photo by Christian Widell via Unsplash
Years ago it had been their pitch, a rough piece of wasteground surrounded by a ring of scrubby trees that caught tumbling crisp packets, discarded newspaper shiny with chip grease.
They’d used their jumpers for goalposts, left bottles of lemonade in the shade to keep cool on hot days. Talked about Thunderbirds and Dr Who and how Shane Lacey in the third year kept a knife tucked in his sock. Long, hot days.
Now there was a proper goalpost, crisp white lines painted on the grass. No more chip papers, no more warm, dusty lemonade. How he missed it.
Written for Sonya at Only 100 Words’ Three Line Tales. See the picture and write a tale. Visit here to read the other stories and to join in.
photo by Joel Filipe via Unsplash
‘Jelly sting,’ he’d said. ‘Swimming in the Gulf of Mexico with Nico. You met Nico, right?’
I’d kissed his scars – welts like bronze earthworms pushing from the surface of his back – he’d turned, pinned me to the bed as I wriggled and laughed, another afternoon lost to each other.
It was only after he went missing I searched his things, found the case, the money, the filmy packets and their dense white powder. All those scars.
Written for Sonya at Only 100 Words’ Three Line Tales. See the pic and write a tale. To join in and to read the other stories this week, see here.
And seeing as I seem to be making a habit of quoting from songs at the moment and it’s a lovely, sunny Saturday here in the UK, let’s throw in a little Red Hot Chilli Peppers.
photo by Diana Feil via Unsplash
The booths were closing for the night, shutters locking in stuffed bears and tigers, flamingoes with felt beaks and floppy legs the colour of raw salmon. Damian passed by the hot dog van, greasy air scented with onions.
He’d arrived early, starting off making balloon poodles and flowers, passing them into small, sticky hands, trying to smile into Bambi eyes. His day really started as the children stumbled home to bed, as the bass began to pound through the PA. It was then the women would come, teetering over the claggy grass in stilettos, clinging together for support. They’d be drunk – handbags heavy with quarters of vodka – and see him, his broad red smile, his rainbow wig. Damian’s hand would go to his pocket, balloons slipping through his fingers, sleek as skin. The women would touch his shoulder, brush his arm – kiss him sometimes. The sweet, harmless clown.
It was them he thought of when he was alone, as he fingered the slack balloons.
Written for Sonya at Only 100 Words’ Three Line Tales. See the pic and write a story.
(photo by Timothy Meinberg via Unsplash)
I stay by the fire. The chores will have to wait for I can’t turn my mind to them. Wood cracks in the grate, spits out sap to sizzle and dance before dying.
She’s ink black, sleek as an eel, curled tight in my lap. I feel her breathing, though her purr is lost beneath the howling wind, the groan of roof beams above our heads.
He’s out on the waves, deafened by spray, blinded by gales, fingers stiff and cracked as the boards beneath his feet. Keep him safe, little Puss, keep him safe.
Written for Sonya at Only 100 Words’ Three Line Tales. See here to join in and read the other tales.
Inspired by a line from a Wiki page on ship’s cats and superstition. Fishermen’s wives would keep black cats in the hope the animal would use its supernatural influence to protect their men out at sea.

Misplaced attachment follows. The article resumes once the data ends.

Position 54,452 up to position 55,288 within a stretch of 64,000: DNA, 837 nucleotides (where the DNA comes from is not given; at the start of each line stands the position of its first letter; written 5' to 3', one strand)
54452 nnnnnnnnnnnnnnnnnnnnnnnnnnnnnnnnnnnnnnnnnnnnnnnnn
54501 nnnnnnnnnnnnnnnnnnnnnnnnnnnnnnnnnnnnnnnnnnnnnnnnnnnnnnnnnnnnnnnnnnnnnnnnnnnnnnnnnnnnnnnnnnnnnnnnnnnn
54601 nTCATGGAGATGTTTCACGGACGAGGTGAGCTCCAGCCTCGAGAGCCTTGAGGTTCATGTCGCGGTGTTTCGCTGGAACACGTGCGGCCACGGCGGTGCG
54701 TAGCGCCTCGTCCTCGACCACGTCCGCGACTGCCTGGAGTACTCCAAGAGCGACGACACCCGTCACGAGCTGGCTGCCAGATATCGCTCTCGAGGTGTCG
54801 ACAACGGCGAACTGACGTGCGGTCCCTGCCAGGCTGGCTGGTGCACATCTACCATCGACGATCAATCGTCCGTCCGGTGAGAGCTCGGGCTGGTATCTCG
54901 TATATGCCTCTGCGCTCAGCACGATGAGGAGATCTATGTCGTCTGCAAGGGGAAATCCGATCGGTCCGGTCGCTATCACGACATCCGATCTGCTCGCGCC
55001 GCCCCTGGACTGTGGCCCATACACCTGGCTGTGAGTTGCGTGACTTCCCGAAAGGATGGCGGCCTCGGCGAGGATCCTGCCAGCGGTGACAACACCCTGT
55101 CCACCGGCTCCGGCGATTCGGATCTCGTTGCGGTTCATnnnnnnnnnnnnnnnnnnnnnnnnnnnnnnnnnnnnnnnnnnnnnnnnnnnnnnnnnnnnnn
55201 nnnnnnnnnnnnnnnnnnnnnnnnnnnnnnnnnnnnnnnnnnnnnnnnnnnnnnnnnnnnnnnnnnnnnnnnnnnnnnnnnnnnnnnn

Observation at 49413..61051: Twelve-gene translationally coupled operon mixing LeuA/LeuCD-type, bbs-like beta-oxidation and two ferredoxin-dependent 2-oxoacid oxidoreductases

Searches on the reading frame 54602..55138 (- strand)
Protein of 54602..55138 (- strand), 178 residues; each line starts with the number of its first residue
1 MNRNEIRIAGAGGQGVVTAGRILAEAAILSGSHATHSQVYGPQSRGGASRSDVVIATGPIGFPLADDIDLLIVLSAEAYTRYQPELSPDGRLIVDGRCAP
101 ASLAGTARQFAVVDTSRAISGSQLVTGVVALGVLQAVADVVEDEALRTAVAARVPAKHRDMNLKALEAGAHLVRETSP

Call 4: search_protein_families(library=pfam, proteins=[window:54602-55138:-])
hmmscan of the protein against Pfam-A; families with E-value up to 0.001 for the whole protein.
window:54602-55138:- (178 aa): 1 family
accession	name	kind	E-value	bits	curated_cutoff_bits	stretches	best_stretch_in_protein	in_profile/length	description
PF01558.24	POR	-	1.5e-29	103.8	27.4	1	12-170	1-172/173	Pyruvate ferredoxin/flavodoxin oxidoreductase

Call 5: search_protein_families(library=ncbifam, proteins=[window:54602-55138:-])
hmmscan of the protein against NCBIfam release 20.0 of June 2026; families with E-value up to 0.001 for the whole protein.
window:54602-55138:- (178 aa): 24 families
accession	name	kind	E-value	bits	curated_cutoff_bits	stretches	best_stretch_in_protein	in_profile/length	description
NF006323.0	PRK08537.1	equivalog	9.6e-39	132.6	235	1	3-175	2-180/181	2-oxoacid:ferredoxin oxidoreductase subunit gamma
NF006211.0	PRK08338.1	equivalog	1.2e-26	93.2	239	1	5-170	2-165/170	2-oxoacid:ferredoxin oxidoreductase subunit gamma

Grimalkin was the name given to cats in general but also to witches’ familiars. A cat called Grimalkin is a familiar to the Three Witches in William Shakespeare’s Macbeth.
photo by Carson Arias via Unsplash
My father used to say, ‘Push a child through school and all you get is a million minds that think the same, act the same, obey the same.’
I guess that’s why he took us away, up to the cabin over the mirror lake. Why our school room was the whispering forest, why we read wolf tracks and deer pellets and badger routes instead of books.
It’s why I’m looking over the city now and not dead within its walls.
My, I am churning out the dystopia like nobody’s business these days.
This was written for Sonya’s Three Line Tales and how my mind veered from happy smiley Lego men to the end of the world is anyone’s guess. See here to read the other tales and join in the fun.
photo by Adi Ulici via Unsplash
The electricity pylon still stood, though three lines had broken free during winter storms. The metal chords lay where they’d fallen – half-buried in the swaying grass – giving the tower the forlorn air of a skipper having fumbled the rope.
Jim savoured his last pre-rolled cigarette, the tobacco dusty and bitter on his tongue. The workmen hadn’t come to service the tower since before the TV stations put up their test cards for the last time. Since before the screens blacked out for good.
He crushed the cinder under his boot, listened to his final smoky exhalation. And headed for home.
Written for Sonya at Only 100 Words’ Three Line Tales – see here to join in and to read the other stories.
Another dystopian vision this week – perhaps it’s because I’m reading Justin Cronin’s The Passage at the moment. It’s good, do take a look.
photo by Nick de Partee via Unsplash
It stretched across the land they said, one long wire, looping between posts and trees, disused telegraph poles and house gables, a bright line of bulbs – baubles of hope in the darkness.
Travellers brought back tales of how the Light Line saved them in a storm, on the blackest, foggiest night, leading them back to the path, away from chasms, sinking sands, shifting dunes.
No one knew from where it drew its power. Some said it was from the air or from the tides, from the gentle spin and rock of the earth itself. But everyone remembered the day the lights flickered out.
Written for Three Line Tales, a weekly inspiration of pics and prose. See here to join in and to read the other tales.